Sounds Heard: Sqwonk—Black

Sounds Heard: Sqwonk—Black

Better Late by Dan Becker

directly from Sqwonk

Sqwonk: Black

Jeff Anderle
Jonathan Russell

Music for multiples always has the potential to reveal the superhero characteristics of the featured instrument. Piano four hands! Four drumsets! Two 12-string guitars! Cello octet! It’s perfect territory for composers craving the aural illusion of extra notes, thick timbres, and never-ending strings of melody. There is also great potential for quirkiness, from active imaginations vamping on whatever-the-instrument-may-be on steroids, or what might happen if it could suddenly fly. The bass clarinet-wielding San Francisco-based duo Sqwonk, comprised of Jeff Anderle and Jonathan Russell, dive into both the supercharged and the potentially off-the-wall nature of instrument multiples with their CD Black.

Contrary to the title of this disc, there is little darkness in the music presented beyond the dusky timbres of the bass clarinets in their low range. In fact, the duo writes in the liner notes that the CD title describes “…exploding a universe of bass clarinet power out of the inky black void.” Featuring seven newly commissioned pieces, many from composers who are clarinetists and/or saxophonists themselves, Sqwonk is on a stated mission to create a body of exciting new work for bass clarinet duo.

Mark Mellits’s title track Black bursts on to the scene with vigorous interwoven syncopated lines that collide into unison figures, and take quick switchbacks that reveal different musical material. Knee Gas (On) by Ryan Brown puts the pedal to the metal with similar but even more relentlessly propulsive lines starting out in the low range of the bass clarinet and gradually progressing into higher territory.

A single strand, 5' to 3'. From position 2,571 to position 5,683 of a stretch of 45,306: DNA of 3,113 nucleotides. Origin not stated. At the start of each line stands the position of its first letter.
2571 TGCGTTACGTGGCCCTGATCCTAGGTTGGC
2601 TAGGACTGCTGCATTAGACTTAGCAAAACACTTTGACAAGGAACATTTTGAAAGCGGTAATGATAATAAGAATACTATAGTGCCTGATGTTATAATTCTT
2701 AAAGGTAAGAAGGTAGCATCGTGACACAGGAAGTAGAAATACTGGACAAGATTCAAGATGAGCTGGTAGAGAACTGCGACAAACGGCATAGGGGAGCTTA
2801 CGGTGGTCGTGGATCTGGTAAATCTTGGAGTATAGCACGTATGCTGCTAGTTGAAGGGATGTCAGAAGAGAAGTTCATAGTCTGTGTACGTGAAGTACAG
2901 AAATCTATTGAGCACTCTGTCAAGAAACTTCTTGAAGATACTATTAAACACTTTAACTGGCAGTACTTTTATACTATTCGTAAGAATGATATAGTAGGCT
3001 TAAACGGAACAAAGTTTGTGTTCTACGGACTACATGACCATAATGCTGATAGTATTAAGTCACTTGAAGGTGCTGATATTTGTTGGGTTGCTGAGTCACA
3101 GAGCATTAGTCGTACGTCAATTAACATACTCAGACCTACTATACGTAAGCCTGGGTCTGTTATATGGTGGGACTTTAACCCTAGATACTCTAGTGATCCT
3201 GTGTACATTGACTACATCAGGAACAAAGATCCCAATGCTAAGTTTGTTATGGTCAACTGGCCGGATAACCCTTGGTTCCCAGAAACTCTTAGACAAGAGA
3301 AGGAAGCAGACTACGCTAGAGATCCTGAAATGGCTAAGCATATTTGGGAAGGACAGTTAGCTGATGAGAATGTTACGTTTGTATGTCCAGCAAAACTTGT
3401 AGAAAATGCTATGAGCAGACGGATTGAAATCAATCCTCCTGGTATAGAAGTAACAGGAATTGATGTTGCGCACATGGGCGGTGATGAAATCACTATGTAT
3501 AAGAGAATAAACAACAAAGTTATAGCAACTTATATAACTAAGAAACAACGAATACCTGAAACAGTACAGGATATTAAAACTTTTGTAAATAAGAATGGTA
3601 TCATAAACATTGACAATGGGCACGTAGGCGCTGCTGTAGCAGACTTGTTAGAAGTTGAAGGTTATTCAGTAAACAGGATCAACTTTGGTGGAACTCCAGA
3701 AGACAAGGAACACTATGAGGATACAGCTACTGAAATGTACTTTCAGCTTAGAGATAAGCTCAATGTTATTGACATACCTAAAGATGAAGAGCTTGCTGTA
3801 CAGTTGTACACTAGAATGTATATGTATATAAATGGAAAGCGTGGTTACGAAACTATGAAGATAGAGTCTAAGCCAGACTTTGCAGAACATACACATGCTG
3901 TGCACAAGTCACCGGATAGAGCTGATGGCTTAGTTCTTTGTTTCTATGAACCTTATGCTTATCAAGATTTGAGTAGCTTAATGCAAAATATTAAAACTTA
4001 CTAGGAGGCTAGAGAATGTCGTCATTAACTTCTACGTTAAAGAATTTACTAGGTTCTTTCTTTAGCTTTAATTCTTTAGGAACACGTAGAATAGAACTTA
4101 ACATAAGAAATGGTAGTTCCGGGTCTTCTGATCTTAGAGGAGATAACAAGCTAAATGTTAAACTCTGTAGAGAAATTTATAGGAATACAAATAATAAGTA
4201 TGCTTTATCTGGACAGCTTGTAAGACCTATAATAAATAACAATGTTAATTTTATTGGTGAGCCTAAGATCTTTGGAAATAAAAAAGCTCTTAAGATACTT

The third track provides breathing space after the rigorous 16th-note patterns of the previous two works. Sojourn of the Face by Cornelius Boots begins quietly with a slow-moving chord progression that transforms the clarinets into a bagpipe. The music develops a wacky, narrative quality that begs a silent black-and-white movie as accompaniment. The range of technique and timbral variation in this piece testifies to the composer’s progressive rock background and his study of shakuhachi flute.

Dan Becker’s Better Late returns to the driving syncopation and the melding of two bass clarinets into one, this time with increased harmonic motion and variety. In James Holt’s well-crafted Action Items the two instruments move on separate yet related paths, always complimenting one another. Bandleader and composer Aaron Novik laces Strict9 with jazz-tinged melodies and soaring solo lines, while Undo by Gutbucket-frontman Ken Thomson provides the big finish with pulsating, raunchy music that strives to shove the earphones off your head.

Anderle and Russell form a solid musical partnership—their playing is technically strong and very tight, and they balance one another effectively. The production of this recording is slick, with a close-mic’ed sound and plenty of spatial definition between instruments, giving the impression that the listener is located smack front and center between performers. Although there could be more variety in the style of music offered—and after watching live performances I can safely say that the duo is most certainly capable of handling a broader range of styles—Sqwonk clearly has a preferred flavor of Reichian/Bang On A Can-style interlocking grooves and driving rhythms that will likely appeal to a wide audience.

NewMusicBox provides a space for those engaged with new music to communicate their experiences and ideas in their own words. Articles and commentary posted here reflect the viewpoints of their individual authors; their appearance on NewMusicBox does not imply endorsement by New Music USA.